Now Is No Time to Abandon Our Allies
I have nothing but affection for my former colleagues and friends at the Cato Institute, so it gives me no pleasure to point out that on one of the most important issues in the world today, libertarians find themselves in remarkable alignment with the nationalist-MAGA right.
A report by Cato’s Justin Logan argues that the way to bolster U.S. alliances is to create uncertainty about our commitment to them. The essay paints a stark picture of U.S. allies’ free riding on the efforts of “Uncle Sucker”: While the United States has accounted for only 36 percent of allied GDP since 1960, it has contributed more than 61 percent of allied defense spending. He notes, correctly, that defense spending by our allies such as Japan or Taiwan has tended to increase when their security environment worsens.
As a result, Logan suggests the United States should encourage all our allies’ security environments to deteriorate; to “stop reassuring our allies,” start withdrawing our troops stationed overseas, and make “it clear that U.S. attention to Europe is likely to wane.” No, seriously. “The only way to produce more equitable burdensharing,” Logan writes “is to make allies doubt the strength of the U.S. commitment: the stronger the belief in the U.S. commitment, the harder it is to get allies to defend themselves.”
There are several flaws in Logan’s analysis. The first is that U.S. defense spending includes costs of operations in which major allies declined to participate, notably the Vietnam and Iraq Wars. Those two conflicts together cost, in monetary terms alone, between $9 and $10 trillion. Neither France nor Germany, two significant NATO allies, participated in either one.
It seems spurious to castigate them as free riders in part for staying out of wars that libertarians in particular would identify as mistakes, and which were largely irrelevant to the true purpose of our allies’ military expenditures anyway. NATO’s first secretary general, Lord Hastings Ismay, famously quipped that the alliance’s purpose was to “keep the Soviet Union out, the Americans in, and the Germans down”—not to defend South Vietnam or deal with Saddam Hussein.
The second problem is that our defense spending includes the cost of the American nuclear triad—a system which even the other NATO nuclear powers, France and the United Kingdom, lack. In 2019, the United States spent more than $35 billion to maintain its nuclear arsenal, but during the period Logan analyzes, which included the peak of the Cold War competition, the figure was surely much higher, especially as a percentage of GDP.
Surely Logan is not suggesting that Germany and France ought to join every U.S. war abroad and match what the United States spends on its nuclear arsenal. But even then, his suggestion to “muddy” the signals about our alliance commitments is penny wise but pound foolish.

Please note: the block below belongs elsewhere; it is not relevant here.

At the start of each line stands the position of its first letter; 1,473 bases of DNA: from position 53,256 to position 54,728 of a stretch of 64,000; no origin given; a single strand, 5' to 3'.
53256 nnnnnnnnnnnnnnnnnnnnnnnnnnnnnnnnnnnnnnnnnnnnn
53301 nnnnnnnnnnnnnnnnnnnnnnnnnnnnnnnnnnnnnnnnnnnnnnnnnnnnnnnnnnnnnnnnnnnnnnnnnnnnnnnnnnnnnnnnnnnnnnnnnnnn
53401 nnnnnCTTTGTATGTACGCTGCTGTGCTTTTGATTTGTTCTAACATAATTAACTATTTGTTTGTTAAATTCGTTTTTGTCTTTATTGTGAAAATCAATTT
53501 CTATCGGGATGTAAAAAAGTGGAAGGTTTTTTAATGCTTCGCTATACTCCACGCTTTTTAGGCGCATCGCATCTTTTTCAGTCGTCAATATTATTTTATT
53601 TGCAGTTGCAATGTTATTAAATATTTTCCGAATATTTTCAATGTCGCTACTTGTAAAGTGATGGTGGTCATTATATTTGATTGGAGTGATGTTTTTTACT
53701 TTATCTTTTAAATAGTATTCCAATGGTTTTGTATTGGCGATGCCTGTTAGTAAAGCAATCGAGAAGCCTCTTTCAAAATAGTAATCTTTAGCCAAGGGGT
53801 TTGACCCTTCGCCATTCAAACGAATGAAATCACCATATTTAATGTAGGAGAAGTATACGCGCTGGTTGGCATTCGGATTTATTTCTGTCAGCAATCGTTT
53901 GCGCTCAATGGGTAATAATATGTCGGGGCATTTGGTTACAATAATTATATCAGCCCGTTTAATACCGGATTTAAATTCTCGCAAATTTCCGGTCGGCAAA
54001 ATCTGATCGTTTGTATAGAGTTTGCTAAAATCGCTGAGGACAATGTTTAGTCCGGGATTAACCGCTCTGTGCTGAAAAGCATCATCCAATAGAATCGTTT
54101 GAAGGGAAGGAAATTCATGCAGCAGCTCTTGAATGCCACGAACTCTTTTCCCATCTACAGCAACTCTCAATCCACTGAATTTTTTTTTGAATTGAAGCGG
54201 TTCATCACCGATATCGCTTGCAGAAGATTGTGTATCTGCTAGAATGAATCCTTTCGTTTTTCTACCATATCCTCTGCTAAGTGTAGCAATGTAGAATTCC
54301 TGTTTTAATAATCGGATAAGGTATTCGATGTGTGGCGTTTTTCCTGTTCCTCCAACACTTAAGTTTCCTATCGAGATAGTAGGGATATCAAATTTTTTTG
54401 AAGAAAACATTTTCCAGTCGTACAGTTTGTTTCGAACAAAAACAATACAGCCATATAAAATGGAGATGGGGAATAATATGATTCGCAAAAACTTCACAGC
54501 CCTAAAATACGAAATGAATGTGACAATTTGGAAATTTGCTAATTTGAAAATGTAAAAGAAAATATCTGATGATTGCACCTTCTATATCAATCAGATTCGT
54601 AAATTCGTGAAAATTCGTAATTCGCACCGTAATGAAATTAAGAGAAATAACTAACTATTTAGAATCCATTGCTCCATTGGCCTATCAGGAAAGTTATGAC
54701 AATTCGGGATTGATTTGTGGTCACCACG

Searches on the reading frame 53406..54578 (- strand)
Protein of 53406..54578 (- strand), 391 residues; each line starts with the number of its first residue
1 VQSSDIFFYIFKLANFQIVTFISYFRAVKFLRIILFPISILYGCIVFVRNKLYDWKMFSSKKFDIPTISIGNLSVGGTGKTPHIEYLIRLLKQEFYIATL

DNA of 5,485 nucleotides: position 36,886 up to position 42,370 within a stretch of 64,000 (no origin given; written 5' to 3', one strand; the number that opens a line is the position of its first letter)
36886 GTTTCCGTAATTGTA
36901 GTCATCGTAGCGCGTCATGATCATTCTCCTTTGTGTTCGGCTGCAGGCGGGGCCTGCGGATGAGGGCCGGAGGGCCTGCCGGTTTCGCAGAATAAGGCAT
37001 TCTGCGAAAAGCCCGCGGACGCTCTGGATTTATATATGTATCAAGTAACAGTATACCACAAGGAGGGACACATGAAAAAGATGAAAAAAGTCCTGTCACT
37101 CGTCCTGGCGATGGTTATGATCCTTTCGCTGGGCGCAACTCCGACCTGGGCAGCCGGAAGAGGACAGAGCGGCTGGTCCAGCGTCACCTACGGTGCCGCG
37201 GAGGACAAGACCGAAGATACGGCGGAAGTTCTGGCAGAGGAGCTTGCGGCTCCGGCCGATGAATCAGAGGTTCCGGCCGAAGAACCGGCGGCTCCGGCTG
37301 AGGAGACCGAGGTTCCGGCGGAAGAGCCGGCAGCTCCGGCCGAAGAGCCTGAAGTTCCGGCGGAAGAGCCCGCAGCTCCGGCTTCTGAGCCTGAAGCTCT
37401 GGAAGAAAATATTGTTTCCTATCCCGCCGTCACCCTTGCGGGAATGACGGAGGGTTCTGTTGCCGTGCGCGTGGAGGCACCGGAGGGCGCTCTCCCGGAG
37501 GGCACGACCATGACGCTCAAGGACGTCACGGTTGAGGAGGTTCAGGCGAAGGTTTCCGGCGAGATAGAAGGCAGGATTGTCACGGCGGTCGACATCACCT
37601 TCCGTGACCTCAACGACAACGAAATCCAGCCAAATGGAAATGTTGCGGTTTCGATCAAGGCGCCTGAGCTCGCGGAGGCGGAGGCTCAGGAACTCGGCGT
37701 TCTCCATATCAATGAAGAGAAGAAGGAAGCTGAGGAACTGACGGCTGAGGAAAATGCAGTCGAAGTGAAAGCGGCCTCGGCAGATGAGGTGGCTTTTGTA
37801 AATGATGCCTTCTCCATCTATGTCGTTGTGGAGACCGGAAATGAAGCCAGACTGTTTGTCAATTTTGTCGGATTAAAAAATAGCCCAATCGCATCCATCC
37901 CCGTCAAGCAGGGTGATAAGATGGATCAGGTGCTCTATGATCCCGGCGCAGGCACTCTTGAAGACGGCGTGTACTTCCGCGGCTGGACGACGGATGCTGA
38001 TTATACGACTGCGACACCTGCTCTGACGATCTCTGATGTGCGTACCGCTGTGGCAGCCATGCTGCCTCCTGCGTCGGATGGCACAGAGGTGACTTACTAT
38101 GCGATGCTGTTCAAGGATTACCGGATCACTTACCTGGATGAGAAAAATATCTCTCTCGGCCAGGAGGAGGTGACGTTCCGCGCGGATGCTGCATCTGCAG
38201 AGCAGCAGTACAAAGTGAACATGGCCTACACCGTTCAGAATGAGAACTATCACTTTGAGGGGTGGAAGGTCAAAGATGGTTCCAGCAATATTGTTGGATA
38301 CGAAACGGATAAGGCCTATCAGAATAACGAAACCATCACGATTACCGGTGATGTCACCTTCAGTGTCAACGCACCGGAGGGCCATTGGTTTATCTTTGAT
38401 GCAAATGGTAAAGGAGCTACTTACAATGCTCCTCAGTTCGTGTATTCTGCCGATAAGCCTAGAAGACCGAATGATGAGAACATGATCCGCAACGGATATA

Signals of uncertainty would be read not only by the delinquent country that we would like to see step up. Many different constituencies would like Europe to act “autonomously” of the United States, starting with the Russians and the Chinese, through France, to a myriad lesser actors, such as Viktor Orbán in Hungary. “In a war on Europe’s borders,” he complained recently about U.S. assistance to Ukraine, “the Americans have the final say.”
As a result, even if Logan’s idea resulted in more “equitable” burden sharing, it would do so at the expense of making the international environment facing the United States—not just our allies—more dangerous and unpredictable. It would incentivize our allies in good standing to look beyond Washington for security, while encouraging our enemies, most notably China and Russia, to start crossing our red lines and expose them as hollow.
Had NATO’s deterrent effect, for example, been weaker due to deliberately ambiguous U.S. messaging, Europe could easily have seen a war not in Ukraine but on the territory of NATO members. Russia’s military may have been exposed as rotten in the current war, but it is unlikely that Estonia, Latvia, or Lithuania could have effectively stopped a Russian invasion. The United States would then face the unenviable choice of fighting an actual war against Russia in Eastern Europe or cutting our allies loose and dramatically devaluing partnership with America in the eyes of our allies and prospective partners, not to mention the associated economic and political costs the United States would bear. Considering what Russia’s war against Ukraine did to worldwide energy and agricultural markets, it’s chilling to think what a war with an America-less NATO would do.